Although we’re overflowing with reality TV, do we have sufficient doses of realism in eLearning?
The purpose of eLearning in the workplace is to improve and enhance job performance. So workplace learning should include the type of real-world content that prepares an audience for the varied situations that arise during work.
No Prepared Script
While at work, events don’t occur according to a planned script. How can formal training prepare employees for unexpected problems, troubleshooting and the inconsistencies that arise from dealing with complexity?
For example, how can an online course help someone handle an employee crisis, deal with an irate customer or fix a crashed server? With no prepared script to follow, we must help learners prepare for the unknown.
Here’s what a learner is expected to do after training:
- Analyze a problem to determine it’s salient characteristics
- Find commonalities between the problem at hand and what they have learned
- Identify broad abstract concepts that solved the problem in a training context
- Apply and adapt the most useful concepts to the current problem
What we’re looking for here is positive learning transfer.
Positive Learning Transfer
In positive learning transfer, what a person learns in one situation (whether through formal or informal learning) enhances his or her knowledge and ability in another situation. The difficulty for learning architects is that in novel situations, many of the variables are unpredictable.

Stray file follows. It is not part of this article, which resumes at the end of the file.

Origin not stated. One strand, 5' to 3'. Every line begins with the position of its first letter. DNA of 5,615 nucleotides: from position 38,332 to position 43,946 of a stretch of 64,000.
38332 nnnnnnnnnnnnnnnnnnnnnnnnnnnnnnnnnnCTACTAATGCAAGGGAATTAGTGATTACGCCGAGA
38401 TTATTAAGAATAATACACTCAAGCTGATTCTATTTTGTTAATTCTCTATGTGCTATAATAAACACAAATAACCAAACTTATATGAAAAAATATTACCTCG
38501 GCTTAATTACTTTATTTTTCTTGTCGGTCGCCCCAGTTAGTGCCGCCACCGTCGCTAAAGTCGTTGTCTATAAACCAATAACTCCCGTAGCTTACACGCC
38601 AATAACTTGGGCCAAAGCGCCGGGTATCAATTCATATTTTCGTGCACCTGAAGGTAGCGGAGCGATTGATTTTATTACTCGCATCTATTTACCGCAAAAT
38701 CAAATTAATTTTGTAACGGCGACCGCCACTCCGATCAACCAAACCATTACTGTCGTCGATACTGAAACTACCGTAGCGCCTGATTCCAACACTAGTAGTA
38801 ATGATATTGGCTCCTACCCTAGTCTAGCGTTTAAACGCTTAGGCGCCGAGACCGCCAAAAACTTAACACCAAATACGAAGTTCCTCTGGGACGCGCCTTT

How to Empathize with Workplace Realities
Observation and Informal Chats. The best way to understand the types of problems that potential learners experience is to get in touch with their work environment. I’ve spent time at a muffler repair franchise, customer service call center and an HIV laboratory, to name a few. The type of information that emerges from informal conversations and observations in the work environment are enlightening.
Beware that you may run into a tough spot in your zeal to spend informal time with employees. In some organizations, high-level management may not want you to chat with audience members. Although this is a self-defeating approach for the organization, there often isn’t much you can do about it.
Use formal surveys and interviews. In addition to workplace observation, it’s helpful to take a formal approach to gathering information by using surveys and questionnaires, running focus groups and interviewing sample members of the targeted audience and their managers.
When it’s impossible to get on-site and directly into the work environment, telephone interviews are another option. If you’re not allowed to contact audience members, you’ll have to make do with interviewing supervisors only. This way, you’ll get at least half of the picture.
Additional research. If you can’t get access to the audience members or their supervisors, make attempts to research the field, read about it and imagine yourself doing what your audience members do everyday.
The more you can imagine what work is like from the learner’s perspective, the more realistic and effective your courses will be. This type of attitude should improve positive learning transfer.
How do you get a realistic sense of a workplace environment? Comment below.